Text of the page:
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Everything You Need to Know About Permanent Makeup for Women of Color


Everything You Need to Know About Permanent Makeup for Women of Color

Permanent makeup has been trendy for quite a while now. And why not? Waking up with an already made-up face saves a lot of time and effort to get ready!

Permanent makeup or tattooed makeup has evolved a lot since its first emergence in the 1980s. It no longer looks like a shabby line of tattoos around the facial features. Now, with the top-notch professionalism of skilled permanent makeup artists, permanent makeup looks natural and seamless.

However, permanent makeup has always been a tricky affair for women of color. The melanocytes present in our skin cells give our skin its characteristic color. Along with that, melanin-rich skin has its own complications when it comes to permanent makeup. It is obvious that colors do not show up as much on women of color or can look totally different to the desired outcome. It takes an experienced and trained permanent makeup artist to make the colors pop and last longer on darker skin. Given that most permanent cosmetic procedures cannot be reversed, it is crucial to find a certified technician who will take the necessary steps to perform permanent makeup procedures on women of color.

How to Choose The Right Pigment For Your Skin

If you are a woman of color, you are probably confused about the undertone for your skin necessary for picking out the right pigments for your microblading procedure.

The best way to find out is by checking out the Fitzpatrick scale. It is a beneficial tool for permanent makeup artists, especially microblading artists, who work on eyebrows and lips.

This scale is purely based on the amount of melanin pigment present in the basal layer of the skin’s epidermis. Since melanin can be black, brown, or blue, the same pigment can look different on different skin tones. You can simply take the Fitzpatrick Skin Type Scale Test, the results of which depend on factors such as genetics, reaction to UV exposure, and tanning habits. This will help your permanent makeup artist choose the right pigment for your skin that will impart a natural look and heal quicker and last longer.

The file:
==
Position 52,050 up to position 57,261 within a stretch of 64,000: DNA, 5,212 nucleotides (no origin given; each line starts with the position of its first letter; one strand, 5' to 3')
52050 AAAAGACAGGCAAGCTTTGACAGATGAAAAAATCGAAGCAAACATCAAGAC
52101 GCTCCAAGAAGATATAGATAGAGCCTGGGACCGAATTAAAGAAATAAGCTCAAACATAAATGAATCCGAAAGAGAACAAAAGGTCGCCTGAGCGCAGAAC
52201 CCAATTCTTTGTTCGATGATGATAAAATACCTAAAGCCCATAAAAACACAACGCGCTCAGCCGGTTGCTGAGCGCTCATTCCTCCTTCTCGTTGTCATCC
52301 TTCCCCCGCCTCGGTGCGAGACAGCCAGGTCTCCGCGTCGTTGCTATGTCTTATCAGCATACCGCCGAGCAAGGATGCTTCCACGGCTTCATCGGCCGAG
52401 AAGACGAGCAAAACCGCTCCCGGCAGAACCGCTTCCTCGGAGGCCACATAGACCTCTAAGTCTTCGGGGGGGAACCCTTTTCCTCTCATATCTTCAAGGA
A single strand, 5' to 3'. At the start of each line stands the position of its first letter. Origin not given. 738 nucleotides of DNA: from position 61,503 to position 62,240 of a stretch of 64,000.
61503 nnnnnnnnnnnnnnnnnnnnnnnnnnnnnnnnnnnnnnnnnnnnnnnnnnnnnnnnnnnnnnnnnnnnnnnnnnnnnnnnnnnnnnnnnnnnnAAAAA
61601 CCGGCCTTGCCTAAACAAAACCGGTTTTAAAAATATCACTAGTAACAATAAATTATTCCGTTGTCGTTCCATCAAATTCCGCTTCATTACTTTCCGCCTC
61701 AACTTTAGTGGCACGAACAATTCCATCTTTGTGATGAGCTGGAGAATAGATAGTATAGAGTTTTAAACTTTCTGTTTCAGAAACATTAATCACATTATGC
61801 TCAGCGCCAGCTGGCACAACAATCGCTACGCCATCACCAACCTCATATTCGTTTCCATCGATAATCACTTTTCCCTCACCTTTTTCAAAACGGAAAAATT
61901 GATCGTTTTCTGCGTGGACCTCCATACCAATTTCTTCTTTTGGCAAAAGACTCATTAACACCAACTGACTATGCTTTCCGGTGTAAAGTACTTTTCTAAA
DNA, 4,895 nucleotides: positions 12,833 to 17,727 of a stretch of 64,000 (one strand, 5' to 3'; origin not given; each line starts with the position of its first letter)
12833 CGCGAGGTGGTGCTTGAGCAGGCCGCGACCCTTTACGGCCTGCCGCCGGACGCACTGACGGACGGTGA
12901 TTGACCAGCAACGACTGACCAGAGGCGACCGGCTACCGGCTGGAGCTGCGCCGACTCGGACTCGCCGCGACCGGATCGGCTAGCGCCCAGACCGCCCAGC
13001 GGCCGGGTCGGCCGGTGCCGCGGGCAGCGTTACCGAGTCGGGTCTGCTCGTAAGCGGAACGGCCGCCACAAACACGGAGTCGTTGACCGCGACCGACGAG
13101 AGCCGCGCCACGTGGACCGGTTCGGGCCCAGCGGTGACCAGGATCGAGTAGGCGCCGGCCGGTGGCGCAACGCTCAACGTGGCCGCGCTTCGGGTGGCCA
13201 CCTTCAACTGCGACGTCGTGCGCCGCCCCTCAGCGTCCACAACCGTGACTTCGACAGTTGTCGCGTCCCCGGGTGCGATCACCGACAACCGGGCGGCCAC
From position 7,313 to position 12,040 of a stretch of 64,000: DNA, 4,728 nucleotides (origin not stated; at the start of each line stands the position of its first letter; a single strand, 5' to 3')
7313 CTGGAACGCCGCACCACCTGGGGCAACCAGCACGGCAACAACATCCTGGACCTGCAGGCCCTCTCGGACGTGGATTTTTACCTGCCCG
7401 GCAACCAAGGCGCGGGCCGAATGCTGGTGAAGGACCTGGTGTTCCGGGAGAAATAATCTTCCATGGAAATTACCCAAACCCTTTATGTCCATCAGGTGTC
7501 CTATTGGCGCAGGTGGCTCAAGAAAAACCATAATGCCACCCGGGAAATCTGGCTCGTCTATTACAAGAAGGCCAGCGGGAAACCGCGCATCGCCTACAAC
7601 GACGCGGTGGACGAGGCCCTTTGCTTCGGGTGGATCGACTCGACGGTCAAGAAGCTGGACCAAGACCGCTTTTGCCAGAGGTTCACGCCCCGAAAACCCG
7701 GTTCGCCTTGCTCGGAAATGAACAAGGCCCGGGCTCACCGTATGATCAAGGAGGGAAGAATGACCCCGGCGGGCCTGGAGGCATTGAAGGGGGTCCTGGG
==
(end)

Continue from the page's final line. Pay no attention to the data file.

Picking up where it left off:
Importance of Skin Tone Analysis

A natural look that blends in with your skin is all you want when going for a permanent makeup session. This sounds easy but is actually challenging to execute on women of color. This is because women of color have a higher percentage of melanin and oil glands as compared to white skin.

As a result, after a permanent makeup procedure, the healing skin will either show hyperpigmentation (excess production of melanin causing darker areas) or hypopigmentation (lack of melanin production causing lighter areas).

For instance, if light pink pigments are used on the lips on African-American skin, it tends to become an unattractive purple color with time. Likewise, in Indian skin, darker shades on eyebrows can turn lighter with time, thus, defeating the purpose of doing it in the first place.